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Pain Management After an Accident

Pain management is a priority when healing, especially after an injury or accident. It alleviates the physical and emotional suffering that distracts you from getting back to living. Less pain means more energy for recovery and overall improved well-being.

At Richmond Vona we understand the importance of pain management in recovery from any type of accident, that’s why we made this guide, which details steps you can take after an accident, how to effectively manage pain, and other pieces of the process that help you recover quicker.

Most Common Pain Symptoms After a Car Or Other Type of Accident

Car accident survivors experience a range of pain symptoms. The most common symptoms and conditions include:

  • Back pain: The other most prevalent injury, often causing secondary pain, tingling, numbness, or weakness in the arms and legs
  • Whiplash: One of the two most common car accident injuries, results from the rapid back-and-forth movement of the neck
  • Headaches: Typical after car accidents, even when you don’t hit your head
  • Chest pain: Possible due to muscle strain or rib bruises but may indicate a heart attack if severe
  • Abdominal pain: Potentially serious as it may indicate internal injury
  • Joint pain: May develop due to impact or sudden movement
  • Emotional suffering: May present as anxiety, depression, or intense stress from the trauma of a crash

The symptoms you experience will depend on the type and severity of your injuries, as well as any prior conditions.

What To Do if You Have Pain After an Accident

Pain relief is often a top priority after an accident. Seeking care allows you to heal well and move forward despite what you’ve gone through.

What Should You Do First?

The first step after any accident is to seek medical attention. Even if you initially felt no symptoms but are now experiencing pain, it’s not too late to see a physician. Some injuries are not noticeable immediately.

Document your provider’s recommendations and follow them precisely. Following medical advice helps you recover and may impact your ability to receive compensation.

How To Manage Pain

If you experience enduring pain after an accident, you’re not alone. Research shows that over 30 percent of individuals involved in motor vehicle crashes experience back pain one year after the accident.

Pain relief is essential to continued recovery. A pain specialist can review your case and recommend treatment options, which may include:

  • Over-the-counter pain medication, such as acetaminophen or non-steroidal anti-inflammatory drugs
  • Prescription pain medications
  • Physical therapy
  • Spinal cord stimulation
  • Electrical nerve stimulation

Not every pain control treatment is suitable for everyone. It’s essential to see a medical specialist who can examine you and recommend the right course of treatment.

Promoting Rest and Recovery

Rest is the body’s most essential process for promoting healing. The National Heart, Lung, and Blood Institute recommends seven to nine hours of nightly sleep for adults, but people recovering from an injury or accident may need more. Make time for the sleep your body tells you it needs. 

Recovery from an injury also requires purposeful rejuvenation during your waking hours. Commit to practices that allow your body time to heal, such as:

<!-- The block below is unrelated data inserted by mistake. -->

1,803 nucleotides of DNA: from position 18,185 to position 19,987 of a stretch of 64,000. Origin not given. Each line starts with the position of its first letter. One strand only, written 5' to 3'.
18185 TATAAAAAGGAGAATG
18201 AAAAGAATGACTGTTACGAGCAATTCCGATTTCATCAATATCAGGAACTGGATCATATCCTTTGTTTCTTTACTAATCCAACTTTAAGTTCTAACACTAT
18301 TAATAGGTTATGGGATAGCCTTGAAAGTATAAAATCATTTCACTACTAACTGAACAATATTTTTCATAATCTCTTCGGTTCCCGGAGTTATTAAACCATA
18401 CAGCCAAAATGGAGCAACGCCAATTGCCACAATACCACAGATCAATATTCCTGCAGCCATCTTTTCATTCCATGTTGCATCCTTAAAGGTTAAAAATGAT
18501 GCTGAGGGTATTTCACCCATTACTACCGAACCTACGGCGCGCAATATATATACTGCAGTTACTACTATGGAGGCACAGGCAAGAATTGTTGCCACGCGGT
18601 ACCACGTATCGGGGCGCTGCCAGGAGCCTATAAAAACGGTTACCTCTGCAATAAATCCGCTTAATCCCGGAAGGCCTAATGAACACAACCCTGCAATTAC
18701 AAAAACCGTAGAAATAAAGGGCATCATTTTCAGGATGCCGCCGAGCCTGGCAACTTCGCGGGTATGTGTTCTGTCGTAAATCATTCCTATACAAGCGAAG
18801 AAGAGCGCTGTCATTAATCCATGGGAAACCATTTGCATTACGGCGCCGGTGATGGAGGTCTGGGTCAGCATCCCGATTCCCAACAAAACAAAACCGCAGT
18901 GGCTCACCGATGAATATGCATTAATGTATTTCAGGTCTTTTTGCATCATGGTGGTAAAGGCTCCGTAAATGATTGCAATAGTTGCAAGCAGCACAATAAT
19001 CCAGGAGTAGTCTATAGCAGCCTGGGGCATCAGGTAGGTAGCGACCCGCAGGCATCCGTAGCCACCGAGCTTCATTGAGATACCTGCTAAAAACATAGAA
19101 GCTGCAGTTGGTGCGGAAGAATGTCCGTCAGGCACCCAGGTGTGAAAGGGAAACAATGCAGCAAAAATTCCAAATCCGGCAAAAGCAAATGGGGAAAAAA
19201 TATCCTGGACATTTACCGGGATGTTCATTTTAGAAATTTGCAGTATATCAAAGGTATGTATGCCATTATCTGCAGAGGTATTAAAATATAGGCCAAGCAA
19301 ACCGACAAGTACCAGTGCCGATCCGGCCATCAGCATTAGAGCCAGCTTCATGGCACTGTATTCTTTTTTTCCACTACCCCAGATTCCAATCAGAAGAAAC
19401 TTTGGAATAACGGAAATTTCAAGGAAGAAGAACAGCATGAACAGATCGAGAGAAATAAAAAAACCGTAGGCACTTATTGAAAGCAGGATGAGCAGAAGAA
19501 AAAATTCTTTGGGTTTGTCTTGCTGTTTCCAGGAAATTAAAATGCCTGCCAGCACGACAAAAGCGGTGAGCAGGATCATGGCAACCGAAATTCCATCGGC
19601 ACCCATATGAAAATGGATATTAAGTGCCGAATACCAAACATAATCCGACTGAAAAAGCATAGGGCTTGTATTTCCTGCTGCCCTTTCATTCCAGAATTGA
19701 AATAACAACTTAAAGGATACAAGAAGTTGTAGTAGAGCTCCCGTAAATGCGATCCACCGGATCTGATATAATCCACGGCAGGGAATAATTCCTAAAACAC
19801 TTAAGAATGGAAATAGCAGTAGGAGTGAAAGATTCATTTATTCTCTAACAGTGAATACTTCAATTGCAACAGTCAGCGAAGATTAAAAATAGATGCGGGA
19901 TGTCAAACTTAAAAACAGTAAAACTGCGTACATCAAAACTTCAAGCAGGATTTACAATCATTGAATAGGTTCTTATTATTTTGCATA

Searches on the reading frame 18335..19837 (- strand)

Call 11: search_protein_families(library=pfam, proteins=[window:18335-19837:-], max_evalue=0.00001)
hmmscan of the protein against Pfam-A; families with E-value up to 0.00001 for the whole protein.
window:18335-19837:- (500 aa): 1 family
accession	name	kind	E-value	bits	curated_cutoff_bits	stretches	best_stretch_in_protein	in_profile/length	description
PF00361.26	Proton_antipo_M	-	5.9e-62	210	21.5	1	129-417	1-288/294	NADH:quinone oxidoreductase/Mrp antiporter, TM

• Sufficient downtime: Everyone’s recovery journey has a different timeline. Instead of pushing yourself to return to full function too soon, give yourself time to be still.
  • Time off work: Returning to work too early can tax your body and mind and delay recovery. Consider gradually resuming your usual schedule or asking your employer to temporarily change your assignment, especially if you perform physical labor.
  • Gentle movement: Moving helps your body recover strength and flexibility. Try low-impact exercises such as walking or easy stretching if your doctor allows.
  • Hydration and proper nutrition: Your body needs water and healthy food to rebuild what the accident damaged. Experts recommend at least 4 to 6 cups of water daily and a nutritious diet. Protein, iron, zinc, vitamin C, and vitamin A are key nutrients for healing.

Your commitment to self-care is essential for recovery. Recognize your body’s needs and avoid pushing yourself. Doing too much too soon can set your recovery back significantly.

Seeking Emotional Support

Physical and mental health are intertwined, especially when dealing with pain after an accident. In one study, more than 30 percent of people with chronic pain reported co-occurring mental health symptoms such as anxiety or depression.

Support from others is essential to recovery across both domains. Multiple studies have connected a sense of community with improved recovery from mental health problems, and people with fewer social supports are more likely to report ongoing emotional challenges.

Overall, people with strong social support recover faster from injury. They are more likely to successfully return to work and school and less likely to experience symptoms of posttraumatic stress disorder, or PTSD, after the incident.

If you have supportive friends and family, let them help you recover. Be honest with them about how you feel physically and emotionally, and ask for the help you need if someone doesn’t offer it. Remember that even your closest friends and family can’t read your mind.

Finally, choose emotionally aware service providers. At Richmond Vona, we prioritize open communication with our clients and understand the importance of mental health. We want every client to feel they can contact us anytime and express their concerns or thoughts. If you can be open about mental wellness with those helping you, your recovery process will be more positive overall.

Emotional Pain After an Accident 

Emotional distress is extremely common following a car accident. Survivors report a variety of mental health challenges, including:

  • PTSD: Intense and intrusive thoughts and responses related to a traumatic event, causing symptoms such as flashbacks, mood swings, hyperarousal, and avoidance of certain situations